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The Dark End of the Street

Cordova Street is a small, seedy avenue located somewhere south of oblivion. Jutting obscurely off Vermont near Washington, it’s just another scary street in L.A., a block where something bad could happen at any moment.

Korean churches, clapboard apartment buildings, and fully operational sweatshops are its main attractions. I walk the street deep into the p.m., when everything is whispers and darkness, and packs of work slaves hover on stoops. They speak in foreign tongues, taking a rare break from the relentless tedium inside the shmata factory.

I’m joined by a man – let’s call him Liquid Lips -- who followed a Hollywood dream that took him halfway across the country. He ended up a few miles short, on Cordova. We leave our valuables in the car before we troll for stray memories.

The block is full of sweaty, naked ghosts, each of whom left a small stain on cinematic history… one moan and thrust at a time. Thirty years ago, this was the headquarters of Freeway Films, a throbbing epicenter of L.A.’s nascent cinema of skeeze. The company was something of a grindhouse butchershop (grindhouse was essentially miniscule budgeted films packed with gore, sex and bad acting. Sample title: Blood Orgy of the She Devils). These films were cheesy, cheap, and screened in sixth-rate theaters in bumfuck U.S.A.

However, Freeways’s biggest contribution to the advancement of western civilization may have been in popularizing the single most identifiable character in the history of pornography: Johnny Wadd. Wadd was a private dick played by John C. Holmes, a homely man with no discernabale acting skills, Didn’t matter, though: He had a circus freak penis and could ejaculate on cue. Holmes portrayed Wadd in several films for Freeway in the ‘70s, most notably The Jade Pussycat and the "classic" Tell Them Johnny Wadd is Here.

But… why? “If you have very small ambitions in the world, Holmes is about all you can handle,” Lips explains. “Ugly dude gets famous for big dick, goes down in flames after never having even tried to break into the mainstream. Gee, we all know about a million people who fit that bill.”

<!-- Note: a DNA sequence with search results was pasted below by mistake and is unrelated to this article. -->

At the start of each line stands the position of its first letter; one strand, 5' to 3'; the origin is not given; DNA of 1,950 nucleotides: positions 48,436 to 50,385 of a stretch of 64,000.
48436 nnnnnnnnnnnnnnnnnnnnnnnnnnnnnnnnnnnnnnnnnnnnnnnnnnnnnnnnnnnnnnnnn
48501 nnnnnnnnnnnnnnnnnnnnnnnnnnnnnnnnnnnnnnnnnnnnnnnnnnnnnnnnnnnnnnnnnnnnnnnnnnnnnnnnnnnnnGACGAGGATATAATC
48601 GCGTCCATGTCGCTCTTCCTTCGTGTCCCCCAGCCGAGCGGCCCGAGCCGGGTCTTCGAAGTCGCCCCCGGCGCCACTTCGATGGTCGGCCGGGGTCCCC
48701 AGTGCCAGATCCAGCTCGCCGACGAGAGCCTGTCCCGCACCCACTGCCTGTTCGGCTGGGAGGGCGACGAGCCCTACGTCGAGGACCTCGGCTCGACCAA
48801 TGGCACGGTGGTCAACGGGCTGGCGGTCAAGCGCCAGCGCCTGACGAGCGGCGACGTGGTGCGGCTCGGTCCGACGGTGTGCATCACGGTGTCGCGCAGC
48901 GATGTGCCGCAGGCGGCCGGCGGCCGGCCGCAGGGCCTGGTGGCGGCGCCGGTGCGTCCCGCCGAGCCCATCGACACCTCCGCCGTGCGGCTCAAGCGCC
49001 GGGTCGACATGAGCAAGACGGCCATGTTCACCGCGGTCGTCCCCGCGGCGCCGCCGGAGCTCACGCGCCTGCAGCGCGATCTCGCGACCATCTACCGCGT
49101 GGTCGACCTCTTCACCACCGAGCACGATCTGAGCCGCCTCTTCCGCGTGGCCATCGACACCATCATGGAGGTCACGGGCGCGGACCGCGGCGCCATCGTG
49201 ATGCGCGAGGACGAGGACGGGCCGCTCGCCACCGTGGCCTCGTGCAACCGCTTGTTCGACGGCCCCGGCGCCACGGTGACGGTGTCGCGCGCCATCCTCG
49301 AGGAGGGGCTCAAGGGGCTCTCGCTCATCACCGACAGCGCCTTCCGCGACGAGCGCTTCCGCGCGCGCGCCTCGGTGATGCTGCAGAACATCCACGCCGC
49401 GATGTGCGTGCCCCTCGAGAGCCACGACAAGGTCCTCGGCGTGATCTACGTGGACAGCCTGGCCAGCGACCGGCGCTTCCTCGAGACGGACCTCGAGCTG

Holmes was a cokehead, possibly a murderer, who died from AIDS in 1988. Yet for better or worse, he is the Jesus of the jizz bizz. He died for the sins of a business that today counts its alleged billions while shrouded in comfortable, unassuming office parks in Chatsworth, many miles north of Cordova Street.

Yet unlike the assembly-line mindset that controls the business these days, the ‘70s were truly a golden age. The release of Deep Throat in 1972 ushered in the era of “porn chic.” Straitlaced folks like future L.A. Times film potentate Kenneth Turan raced to figure it all out (in the 1974 book Sinema).

I found some of the answers on my late-night field trip. As Lips and I race down the street on a chilly October night, he points to the rooftops where many Johnny Wadd gun battles played out. If you aren’t familiar with the Wadd ouvre, check out the hilarious roooftop e-creations in Paul Thomas Anderson’s Boogie Nights.

Mr. Lips knocked on Freeway Films’ door in 1976, looking for his big break in movieland. To him, pornography was hardly chic – “Porno chic was not for the slave laborers who worked in porn,” he says. ”It was for some magazine writer in New York back in 1973 who wanted to get laid.” By default, he became an outlaw, but a job was a job.

Today, porn films are merely widgets -- one-day wonders are shot on DV for less than $10,000, Yet ‘70s productions made an honest stab at erotic art, with budgets upward of 100 grand. And Boogie Nights wasn’t far from the truth, according to Lips. “The film nailed it from 1976 to 1982,” he says. “For someone who was on the outside of the biz and had some perspective, PT Anderson hit it out of the park. The only people who hated the movie were the lifers at AVN [an adult-film trade magazine] or some other joint that actually took all that shit seriously.”

Most sex scenes then were filmed either in San Francisco or New York, where the breath of the law didn’t feel so hot. Yet for the Cordova crowd, there could be occasional perks. One time, Lips recalls, a film was missing crucial blow job audio for a particular scene. Starlet Leslee Bovee was called in for some dubbing; she opted for method acting – and the recipient was a lucky editor.

“She needed a real instrument so the editor supplied the organ,” Lips recalls. “That was his big contribution to the history of the movies.”

The sound was crisp and clean and apparently the blow job was fairly amazing as well. Bovee was, after all, a professional. In fact, her moan and groan was so on the money that it was recycled in countless porn flicks in 1978.

But, as Boogie Nights would tragically illustrate, the happy endings wouldn’t last forever. Just as Jack Horner struggled to transition from plotted porn on film to cheapo videos, the business moved over the hill in the ‘80s, and commerce stomped all over art.

Freeway Films got lost in the translation. Yet even as Cordova’s rich history survives as a mere zit on the ass of blue movie history – Johnny Wadd lives on. Series creator Bob Chinn has updated the franchise, remaking and remodeling the private dick for a generation of consumers who never watched a porn in a theater.

From his pit deep in the bowels of hell, John C. Holmes must be burning a little extra hot.

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